Strangely, I think that the most pivotal moment of my writing life wasn’t directly related to writing at all. I was taking a figure-drawing class and a very frustrated professor told me that my problem was that I was drawing an arm the way I thought that an arm ought to look instead of looking at the model’s actual arm. The teacher was right; I’d had a picture in my head as to how the bones and muscles should work and how the joint would bend and how the shadows should fall. And many of my ideas were simply wrong.

Truthfully, I’ve never managed to become a particularly good artist, but that event did teach me to check my assumptions and to spend time studying rather than relying purely upon imagination. I like to believe that my prose is stronger for that shift.

(Second most pivotal moment: getting a rave review from a Hugo award-winning author after Fid’s Crusade was the winner in the ‘Science Fiction / Fantasy / Horror’ category of the 2018 Publishers Weekly BookLife Prize.)

If you could go anywhere in the world to start writing your next book, where would that be and why?

To my home office! I’m a territorial person and I feel most comfortable in familiar surroundings. There are plenty of places that I’d go for inspiration, but to actually write…I want to be home sitting in my own chair at my own computer desk.

(It would be more useful if I could send my housemates anywhere in the world. I’d get more work done with a few extra hours of silence.)

If you had 4 hours of extra time today, what would you do?

I’d spend one of them reading, one of them writing, one of them sleeping, and one of them thinking about getting some exercise but deciding that one hour isn’t enough time to get to the gym, work out, get home, and take a shower…so I might as well go back to reading, writing, or sleeping instead.

Where would you like to set a story that you haven’t done yet?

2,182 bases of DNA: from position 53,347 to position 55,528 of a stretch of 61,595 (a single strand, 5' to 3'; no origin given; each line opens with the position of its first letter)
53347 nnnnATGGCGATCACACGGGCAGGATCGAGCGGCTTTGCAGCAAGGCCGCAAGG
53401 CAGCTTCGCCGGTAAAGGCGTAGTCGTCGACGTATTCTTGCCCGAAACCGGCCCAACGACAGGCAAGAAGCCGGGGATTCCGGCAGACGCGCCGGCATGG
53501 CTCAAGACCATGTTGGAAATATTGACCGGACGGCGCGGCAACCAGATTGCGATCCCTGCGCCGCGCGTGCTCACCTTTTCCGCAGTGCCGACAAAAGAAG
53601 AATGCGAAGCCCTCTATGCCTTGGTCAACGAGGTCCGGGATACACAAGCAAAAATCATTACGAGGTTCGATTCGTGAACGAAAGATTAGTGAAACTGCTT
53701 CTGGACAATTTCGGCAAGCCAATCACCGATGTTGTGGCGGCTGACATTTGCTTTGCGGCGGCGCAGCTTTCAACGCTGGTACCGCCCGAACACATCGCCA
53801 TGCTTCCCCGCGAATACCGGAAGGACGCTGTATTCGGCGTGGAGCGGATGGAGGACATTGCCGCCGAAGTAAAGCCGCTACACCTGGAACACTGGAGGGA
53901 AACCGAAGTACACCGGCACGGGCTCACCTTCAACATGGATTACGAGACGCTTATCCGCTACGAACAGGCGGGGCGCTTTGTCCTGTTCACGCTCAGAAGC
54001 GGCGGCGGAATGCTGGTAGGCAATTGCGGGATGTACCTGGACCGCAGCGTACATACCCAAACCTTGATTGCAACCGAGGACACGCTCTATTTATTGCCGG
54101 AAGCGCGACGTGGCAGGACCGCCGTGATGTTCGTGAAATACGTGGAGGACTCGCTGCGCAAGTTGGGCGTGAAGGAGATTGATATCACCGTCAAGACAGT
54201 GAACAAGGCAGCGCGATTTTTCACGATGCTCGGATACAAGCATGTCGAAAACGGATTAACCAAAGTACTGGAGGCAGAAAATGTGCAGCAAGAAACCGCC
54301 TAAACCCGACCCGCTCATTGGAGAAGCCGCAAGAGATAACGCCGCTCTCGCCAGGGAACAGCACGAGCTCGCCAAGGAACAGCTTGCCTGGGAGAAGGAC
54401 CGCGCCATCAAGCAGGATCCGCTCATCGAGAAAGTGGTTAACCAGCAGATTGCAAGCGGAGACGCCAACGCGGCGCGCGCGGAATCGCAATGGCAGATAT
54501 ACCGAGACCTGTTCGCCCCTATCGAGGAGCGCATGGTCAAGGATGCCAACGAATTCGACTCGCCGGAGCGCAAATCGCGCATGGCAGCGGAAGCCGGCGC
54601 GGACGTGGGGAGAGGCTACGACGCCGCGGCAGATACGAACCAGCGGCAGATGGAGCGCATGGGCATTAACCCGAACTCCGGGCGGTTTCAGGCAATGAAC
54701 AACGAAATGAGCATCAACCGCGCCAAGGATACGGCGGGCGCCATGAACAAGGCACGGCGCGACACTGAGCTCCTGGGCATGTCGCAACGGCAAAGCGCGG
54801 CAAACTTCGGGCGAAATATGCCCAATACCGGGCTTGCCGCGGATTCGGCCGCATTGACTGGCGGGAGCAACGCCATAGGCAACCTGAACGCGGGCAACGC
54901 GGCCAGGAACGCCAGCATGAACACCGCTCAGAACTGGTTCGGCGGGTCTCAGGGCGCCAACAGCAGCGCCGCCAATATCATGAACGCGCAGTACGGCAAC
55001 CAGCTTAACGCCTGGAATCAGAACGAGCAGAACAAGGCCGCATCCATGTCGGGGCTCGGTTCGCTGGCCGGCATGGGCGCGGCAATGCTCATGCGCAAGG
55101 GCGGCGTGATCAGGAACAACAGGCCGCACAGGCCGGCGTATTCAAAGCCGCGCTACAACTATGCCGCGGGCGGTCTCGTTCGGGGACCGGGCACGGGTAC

I’ve been slowly constructing a fantasy world for what may be my next

Back to your present book, Fid’s Crusade, how did you publish it?

I’d begun the process of shopping the book to agents, but later decided that getting the book published in time for my grandmother’s one hundredth birthday was more important. I decided to self-publish and I’ve never regretted that choice; the novel was dedicated to her and I was able to give her a signed copy as a present.

In writing your book, did you travel anywhere for research?

Yes and no. I didn’t do any new travel for research purposes, but much of the story takes place in locations that I have travelled to in the past.

Why was writing Fid’s Crusade so important to you?

It’s strange…Fid’s Crusade was started as a side-project, a brief short story intended to clear my head after I wrote myself into a corner on another project. I fell in love with the characters and the world as I worked. The more that I poked at it, the more that I realized that there were powerful stories that I could tell from these characters’ perspectives.

Every story that I write is important to me, but there was something in the narrator’s voice in Fid’s Crusade that resonated. I wanted to share this story with with the world.

Where do you get your best ideas and why do you think that is?

I think that I get my best ideas while petting cats. I have a hypothesis that purrs stimulate creativity, but thus far I have been unable to acquire funding to perform a proper scientific study.

Any final words?

I’ve been writing for my entire life but only recently became serious about producing novel-length works and publishing. This has been an extraordinary journey and I’m having a blast. There’s plenty more to come, just wait!